It’s been a little while since I’ve got to spend some time blogging. I am looking forward to getting back in the swing of things. I have recently started reading Claudia Black’s book: Changing Course. I’ve been hard at work looking for new resources both for personal reasons and with the intentions of loading up my professional toolbox. This book really stood out to me because it specifically deals with dysfunctional family systems (which I hate to inform you is EVERY family. Some of us are functioning dysfunctionals ) and learning to heal from your past. Most of you have an idea of my past by now. If this is your first time here, Welcome! You can find some info on my mission here. Addiction has really done a number on my family and is still tormenting me to this day even though the addiction has never been mine physically. With all that said, I’ve decided to make a mini blog series based on the outline and steps Ms. Black recommends. I hope that by sharing some of my struggles so openly it will encourage someone else out there to do the same.
According to Claudia, unresolved past pain is the driving force to most of our present pain. Whether that is depression, substance abuse, rage, codependency, control issues etc. (you get the idea). That makes so much sense to me. I have been ready to get off of this non stop cycle of pain responses for years now. But there is a difference between wanting a change and being ready to do the work to change it. And I’m ready. So I am willing to work step 1. Which is to explore past losses. That sounds so simple and clear cut doesn’t it? But it’s not. Loss isn’t just the obvious. Like a death in the family, a lost pet, a lost job, or something of that sort. It’s also loss of things so much deeper than that.
When I think about my past losses, my mind automatically goes to the most traumatic. The loss of my mother to addiction. That’s the biggest. But it goes so much deeper than that. Her addiction facilitated a very codependent lifestyle. My days were filled with caring for everyone else. I was her daughter but emotionally our roles had reversed. I lost my identity. Who was I anymore outside of her daughter and caretaker? Who was I besides an older sister helping to raise younger siblings? What was my purpose anymore without her or those kids? They were taken from me too. Their fathers took them and moved on with their lives after her death. I was left alone. At least that was what it felt like. That’s a pretty big loss. I lost my whole family and my identity went with it. And then, there are these losses too:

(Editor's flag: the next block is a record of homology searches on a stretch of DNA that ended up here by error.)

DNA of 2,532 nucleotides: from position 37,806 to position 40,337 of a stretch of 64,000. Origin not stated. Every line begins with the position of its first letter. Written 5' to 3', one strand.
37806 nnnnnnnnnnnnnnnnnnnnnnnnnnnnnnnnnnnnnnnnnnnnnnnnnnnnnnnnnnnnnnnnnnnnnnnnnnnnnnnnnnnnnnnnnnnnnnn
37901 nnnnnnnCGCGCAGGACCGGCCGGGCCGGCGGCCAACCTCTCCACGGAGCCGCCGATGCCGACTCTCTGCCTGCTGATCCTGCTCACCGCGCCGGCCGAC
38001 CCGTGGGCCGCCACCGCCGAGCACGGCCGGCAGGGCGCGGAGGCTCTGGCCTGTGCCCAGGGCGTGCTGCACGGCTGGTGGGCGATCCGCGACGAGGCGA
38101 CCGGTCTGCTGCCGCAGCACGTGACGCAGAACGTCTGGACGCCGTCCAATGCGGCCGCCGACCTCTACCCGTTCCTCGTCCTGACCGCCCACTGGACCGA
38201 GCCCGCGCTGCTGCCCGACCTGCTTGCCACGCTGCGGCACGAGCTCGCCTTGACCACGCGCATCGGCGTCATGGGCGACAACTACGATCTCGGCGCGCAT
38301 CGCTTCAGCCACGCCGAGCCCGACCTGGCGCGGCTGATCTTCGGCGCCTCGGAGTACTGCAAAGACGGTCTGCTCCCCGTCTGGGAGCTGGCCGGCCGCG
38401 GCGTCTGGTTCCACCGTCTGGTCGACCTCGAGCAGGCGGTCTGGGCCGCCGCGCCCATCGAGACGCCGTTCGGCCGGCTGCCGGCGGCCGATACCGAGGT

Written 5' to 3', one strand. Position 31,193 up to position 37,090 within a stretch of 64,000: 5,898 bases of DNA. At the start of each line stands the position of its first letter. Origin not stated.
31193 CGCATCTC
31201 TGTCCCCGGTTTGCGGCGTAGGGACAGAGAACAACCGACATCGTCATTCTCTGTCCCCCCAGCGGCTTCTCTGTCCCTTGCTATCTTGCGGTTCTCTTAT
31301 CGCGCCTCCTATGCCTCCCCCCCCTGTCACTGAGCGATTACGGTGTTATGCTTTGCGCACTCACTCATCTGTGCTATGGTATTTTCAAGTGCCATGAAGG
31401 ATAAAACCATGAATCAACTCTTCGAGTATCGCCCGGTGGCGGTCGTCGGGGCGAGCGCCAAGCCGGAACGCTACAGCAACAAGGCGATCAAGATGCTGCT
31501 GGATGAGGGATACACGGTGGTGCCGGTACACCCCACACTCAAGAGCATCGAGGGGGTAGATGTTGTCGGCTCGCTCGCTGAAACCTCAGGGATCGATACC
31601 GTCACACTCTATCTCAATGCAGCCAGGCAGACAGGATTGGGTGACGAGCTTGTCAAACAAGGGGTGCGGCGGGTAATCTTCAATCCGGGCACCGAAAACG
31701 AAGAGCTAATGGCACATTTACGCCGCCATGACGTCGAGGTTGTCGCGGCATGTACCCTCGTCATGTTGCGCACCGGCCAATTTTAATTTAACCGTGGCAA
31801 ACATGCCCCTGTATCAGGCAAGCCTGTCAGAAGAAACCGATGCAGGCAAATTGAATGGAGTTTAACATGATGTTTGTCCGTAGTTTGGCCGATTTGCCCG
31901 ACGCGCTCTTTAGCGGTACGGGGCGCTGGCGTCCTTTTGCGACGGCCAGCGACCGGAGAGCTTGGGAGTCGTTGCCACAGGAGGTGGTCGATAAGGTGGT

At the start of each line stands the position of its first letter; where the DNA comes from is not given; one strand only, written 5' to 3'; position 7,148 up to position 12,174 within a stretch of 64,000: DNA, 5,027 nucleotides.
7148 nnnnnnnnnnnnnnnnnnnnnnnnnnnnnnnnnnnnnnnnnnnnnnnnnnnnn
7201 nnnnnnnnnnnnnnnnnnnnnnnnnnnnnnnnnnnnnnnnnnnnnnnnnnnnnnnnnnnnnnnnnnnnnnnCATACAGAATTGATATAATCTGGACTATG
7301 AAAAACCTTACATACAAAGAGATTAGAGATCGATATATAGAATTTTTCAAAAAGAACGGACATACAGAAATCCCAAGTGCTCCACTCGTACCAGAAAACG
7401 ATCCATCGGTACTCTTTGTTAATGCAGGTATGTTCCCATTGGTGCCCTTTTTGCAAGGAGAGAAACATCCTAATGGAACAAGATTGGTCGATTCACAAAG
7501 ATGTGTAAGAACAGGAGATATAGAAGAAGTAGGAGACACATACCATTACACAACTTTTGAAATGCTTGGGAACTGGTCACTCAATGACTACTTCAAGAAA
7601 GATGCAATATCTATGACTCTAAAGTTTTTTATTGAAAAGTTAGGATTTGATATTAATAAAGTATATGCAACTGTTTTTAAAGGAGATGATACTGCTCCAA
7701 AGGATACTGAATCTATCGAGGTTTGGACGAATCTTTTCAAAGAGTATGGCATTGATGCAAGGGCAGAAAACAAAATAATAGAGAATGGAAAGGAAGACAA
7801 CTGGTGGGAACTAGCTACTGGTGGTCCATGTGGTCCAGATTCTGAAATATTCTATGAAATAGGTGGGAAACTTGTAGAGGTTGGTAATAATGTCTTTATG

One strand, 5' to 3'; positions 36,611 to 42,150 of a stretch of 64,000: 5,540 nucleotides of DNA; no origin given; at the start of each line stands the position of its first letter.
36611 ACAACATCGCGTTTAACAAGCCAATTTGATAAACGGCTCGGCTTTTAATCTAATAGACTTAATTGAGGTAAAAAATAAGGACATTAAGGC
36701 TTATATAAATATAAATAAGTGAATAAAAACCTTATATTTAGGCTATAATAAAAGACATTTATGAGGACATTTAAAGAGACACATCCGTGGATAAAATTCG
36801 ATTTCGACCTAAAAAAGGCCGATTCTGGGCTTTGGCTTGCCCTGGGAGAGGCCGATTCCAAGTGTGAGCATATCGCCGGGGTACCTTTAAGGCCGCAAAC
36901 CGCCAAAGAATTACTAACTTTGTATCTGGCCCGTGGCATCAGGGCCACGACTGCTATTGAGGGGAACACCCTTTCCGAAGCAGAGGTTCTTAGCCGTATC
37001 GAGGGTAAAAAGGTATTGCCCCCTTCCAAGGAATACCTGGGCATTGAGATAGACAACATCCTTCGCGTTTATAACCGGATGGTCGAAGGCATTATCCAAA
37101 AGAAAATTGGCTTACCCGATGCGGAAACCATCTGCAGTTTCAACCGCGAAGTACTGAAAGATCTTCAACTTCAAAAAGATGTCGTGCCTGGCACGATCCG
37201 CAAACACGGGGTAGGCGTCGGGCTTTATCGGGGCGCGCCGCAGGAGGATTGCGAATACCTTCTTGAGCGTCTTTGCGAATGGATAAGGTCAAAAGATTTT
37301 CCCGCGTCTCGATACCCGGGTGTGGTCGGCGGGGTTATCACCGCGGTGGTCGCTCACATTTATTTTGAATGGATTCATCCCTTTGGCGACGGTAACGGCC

- the loss of self esteem
- the loss of safety (physical abuse)
- my innocence (sexual abuse)
- my ability to accept help
- my ability to show emotion
- childhood-I spent more time being an adult than I ever did being a child.
- self respect
This is just off the top of my head. When I look at this list, it looks horrible. The purpose of publicly acknowledging this isn’t to assign blame. Because that is the furthest thing from what I’m attempting to do. It is simply to have a visual of some of the major things I need to acknowledge and feel through. I’ve been stuck for a long time. Stuck in the stages of grief. When I look at this list, I feel broken, vulnerable, ashamed. Mostly ashamed. But what I’ve noticed is that most of these losses were completely out of my control. I couldn’t control it and yet I allowed these losses to completely control me. Sure, my self respect and self esteem was mine. But, I didn’t even realize that was an issue until I worked through this loss graph and really thought about what loss means to me. I find that I am more prone to getting stuck in the emotional response to loss. Such as depression, rage, and/or victim mindset. But the beauty of acknowledging these losses is that this is the part I get to control. I control how I respond from here on out.
I am going to allow my self to feel these feelings. I am allowing air to contact these wounds to promote healing. Ripping off the bandaid of overworking, hobbies, school, parenting, friends, etc. Loss can be so painful. But it has also given me some things too. I hope I’ve encouraged someone out there to acknowledge loss. Feel free to make an account and drop some comments below. See ya next week.